QUOTE AND NEWS
Flightglobal  May 23  Comment 
The US Air Force has picked the Coulson Aviation USA retardant aerial delivery systems (RADS-XXL) to outfit seven former Coast Guard Lockheed Martin HC-130H search-and-rescue turboprops into firefighting assets for the Forest Service.
Flightglobal  May 19  Comment 
In talks with each other since over a year ago, eight low-cost carriers in the Asia-Pacific and Oceania regions announced on 16 May that they have formed a landmark alliance that will transform Asia Pacific s low-cost market .
Forbes  May 7  Comment 
American Airlines' pilot seniority integration faces a lawsuit by some US Airways pilots, continuing a pattern in which a series of lawsuits have been filed since the 2005 merger between US Airways and America West.
Financial Times  Apr 27  Comment 
Sharp fall reflects problems with $35bn US Air Force order
Financial Times  Apr 17  Comment 
Rush of new operators into commercial space launches
Flightglobal  Apr 5  Comment 
US air taxi company JetSuite is adding 10 refurbished, second-hand Embraer ERJ-135LR regional airliners to its fleet of 20 entry-level and light business jets, in a move to expand its branded, low-cost, point-to-point service across the USA.
Yahoo  Apr 3  Comment 
The acquisition would herald the first U.S. commercial airline merger since US Airways and American Airlines combined in 2013 to form the world's largest carrier. It would boost the size of Alaska Air's home market by allowing it to expand into...
Clusterstock  Mar 21  Comment 
As President Obama continues his historic visit to Cuba — the first time an American president has been to the Caribbean nation since 1928 — prices for direct airfare there are predicted to drop by nearly 50%. Airfare prediction app...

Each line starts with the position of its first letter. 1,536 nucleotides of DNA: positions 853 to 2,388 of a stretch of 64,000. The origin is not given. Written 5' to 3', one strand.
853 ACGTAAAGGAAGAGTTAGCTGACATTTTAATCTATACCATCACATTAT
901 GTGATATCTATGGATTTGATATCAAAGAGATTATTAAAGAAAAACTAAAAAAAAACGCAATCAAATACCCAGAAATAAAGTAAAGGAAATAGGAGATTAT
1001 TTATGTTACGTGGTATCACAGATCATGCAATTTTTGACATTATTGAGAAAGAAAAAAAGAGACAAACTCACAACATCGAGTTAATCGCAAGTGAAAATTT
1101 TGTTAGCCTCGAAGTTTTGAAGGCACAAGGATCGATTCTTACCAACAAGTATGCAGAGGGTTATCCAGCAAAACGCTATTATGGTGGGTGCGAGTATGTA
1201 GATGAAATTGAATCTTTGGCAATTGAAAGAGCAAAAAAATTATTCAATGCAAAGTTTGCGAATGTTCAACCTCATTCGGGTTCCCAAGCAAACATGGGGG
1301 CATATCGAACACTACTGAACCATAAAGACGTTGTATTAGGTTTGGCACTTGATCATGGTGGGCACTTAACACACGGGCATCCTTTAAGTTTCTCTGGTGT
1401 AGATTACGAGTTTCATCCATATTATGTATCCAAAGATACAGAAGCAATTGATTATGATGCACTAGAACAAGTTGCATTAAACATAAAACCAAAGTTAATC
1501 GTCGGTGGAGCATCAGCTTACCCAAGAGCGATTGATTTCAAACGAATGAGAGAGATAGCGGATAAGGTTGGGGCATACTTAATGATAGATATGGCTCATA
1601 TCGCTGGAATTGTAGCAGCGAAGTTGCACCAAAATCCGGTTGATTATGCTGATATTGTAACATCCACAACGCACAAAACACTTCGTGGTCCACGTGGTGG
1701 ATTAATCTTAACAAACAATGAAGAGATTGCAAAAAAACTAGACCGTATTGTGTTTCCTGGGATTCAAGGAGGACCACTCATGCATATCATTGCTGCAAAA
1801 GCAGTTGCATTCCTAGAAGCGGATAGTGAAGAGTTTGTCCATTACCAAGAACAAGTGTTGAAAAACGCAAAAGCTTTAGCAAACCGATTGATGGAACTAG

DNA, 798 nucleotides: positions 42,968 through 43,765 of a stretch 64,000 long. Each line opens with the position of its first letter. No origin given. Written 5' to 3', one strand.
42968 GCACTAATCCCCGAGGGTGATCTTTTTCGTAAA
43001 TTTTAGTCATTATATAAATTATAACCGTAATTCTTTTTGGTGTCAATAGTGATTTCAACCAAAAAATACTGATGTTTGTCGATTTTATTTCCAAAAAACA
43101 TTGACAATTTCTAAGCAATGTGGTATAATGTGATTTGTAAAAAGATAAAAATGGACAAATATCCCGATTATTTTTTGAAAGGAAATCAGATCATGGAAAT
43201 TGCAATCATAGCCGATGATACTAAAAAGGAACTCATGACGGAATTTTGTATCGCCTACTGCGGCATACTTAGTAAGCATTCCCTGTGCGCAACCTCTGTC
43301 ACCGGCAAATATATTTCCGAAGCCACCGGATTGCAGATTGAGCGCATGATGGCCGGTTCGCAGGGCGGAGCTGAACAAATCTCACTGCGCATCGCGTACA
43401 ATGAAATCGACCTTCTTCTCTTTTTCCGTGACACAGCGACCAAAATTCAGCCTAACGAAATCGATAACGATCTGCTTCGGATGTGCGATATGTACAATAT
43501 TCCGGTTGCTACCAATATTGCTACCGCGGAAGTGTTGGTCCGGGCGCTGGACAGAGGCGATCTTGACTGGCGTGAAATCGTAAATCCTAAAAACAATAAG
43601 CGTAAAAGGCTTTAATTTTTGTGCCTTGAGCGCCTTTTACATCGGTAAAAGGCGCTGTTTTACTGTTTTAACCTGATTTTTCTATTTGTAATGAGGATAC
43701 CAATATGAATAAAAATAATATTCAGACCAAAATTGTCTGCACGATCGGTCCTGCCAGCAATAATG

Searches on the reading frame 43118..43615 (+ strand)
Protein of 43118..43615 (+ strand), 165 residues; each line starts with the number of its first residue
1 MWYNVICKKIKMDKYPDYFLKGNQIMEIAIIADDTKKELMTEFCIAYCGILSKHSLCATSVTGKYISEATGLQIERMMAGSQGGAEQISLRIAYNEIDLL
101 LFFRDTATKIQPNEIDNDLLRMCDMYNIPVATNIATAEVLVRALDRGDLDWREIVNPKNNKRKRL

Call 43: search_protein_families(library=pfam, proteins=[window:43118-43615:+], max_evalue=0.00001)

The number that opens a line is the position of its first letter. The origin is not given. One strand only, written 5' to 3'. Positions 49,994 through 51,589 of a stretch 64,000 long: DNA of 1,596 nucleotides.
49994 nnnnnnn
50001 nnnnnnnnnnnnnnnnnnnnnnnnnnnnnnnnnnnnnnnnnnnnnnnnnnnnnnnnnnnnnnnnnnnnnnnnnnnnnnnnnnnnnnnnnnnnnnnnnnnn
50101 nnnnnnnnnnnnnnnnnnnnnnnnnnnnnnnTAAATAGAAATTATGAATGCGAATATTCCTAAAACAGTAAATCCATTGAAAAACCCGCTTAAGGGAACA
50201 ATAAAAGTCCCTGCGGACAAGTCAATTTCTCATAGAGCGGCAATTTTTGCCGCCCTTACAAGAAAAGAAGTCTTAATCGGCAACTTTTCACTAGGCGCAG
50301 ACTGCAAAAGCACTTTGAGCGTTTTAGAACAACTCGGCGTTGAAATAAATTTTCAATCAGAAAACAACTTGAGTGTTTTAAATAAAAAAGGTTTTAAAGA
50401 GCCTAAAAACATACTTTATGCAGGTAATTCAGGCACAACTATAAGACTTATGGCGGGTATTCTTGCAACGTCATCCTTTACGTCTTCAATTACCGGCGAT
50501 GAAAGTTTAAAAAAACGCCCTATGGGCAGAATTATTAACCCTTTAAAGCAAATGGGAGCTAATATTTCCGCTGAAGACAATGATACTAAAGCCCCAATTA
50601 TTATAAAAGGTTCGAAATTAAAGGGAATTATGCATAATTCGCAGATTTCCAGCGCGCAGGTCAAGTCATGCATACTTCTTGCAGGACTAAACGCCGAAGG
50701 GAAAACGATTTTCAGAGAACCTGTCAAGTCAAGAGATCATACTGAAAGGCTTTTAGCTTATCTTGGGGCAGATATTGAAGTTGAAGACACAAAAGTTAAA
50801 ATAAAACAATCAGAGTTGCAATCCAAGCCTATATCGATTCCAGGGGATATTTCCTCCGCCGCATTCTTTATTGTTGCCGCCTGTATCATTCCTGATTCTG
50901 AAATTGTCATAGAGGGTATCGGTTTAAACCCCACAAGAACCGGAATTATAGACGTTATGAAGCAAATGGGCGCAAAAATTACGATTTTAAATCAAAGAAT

Flightglobal  Mar 15  Comment 
Volotea may sponsor French Ligue 1 club FC Nantes, but chief executive Carlos Munoz believes the budget carrier is in a league of its own when it comes to its business model and its rivalry with the rest of Europe's low-cost carriers.
newratings.com  Mar 9  Comment 
WASHINGTON (dpa-AFX) - A senior leader of the Islamic State of Iraq and the Levant, who is regarded as the Defense Minister of the terrorist group, has probably died in a US air strike in Syria. Pentagon Press Secretary Peter Cook said Tuesday...




 
TOP CONTRIBUTORS

US Airways (NYSE: LCC) is a major domestic air carrier, which as of April 2008 operates 3,800 flights to 230 destinations across the U.S., Canada, the Caribbean, Latin America and Europe[1]. The company’s finances suffered considerably due to reduced air travel following September 11th, forcing the airline to declare bankruptcy in 2002[2]. However, unlike other carriers that improved and emerged stronger following Chapter 11 protection, US Airways never fully recovered. The combination of high fuel costs and tough labor negotiations forced the company into a merger with America West in 2005. While the US Airways name was maintained for brand purposes, the merger actually left America West executives and stockholders with more control over the new company[3].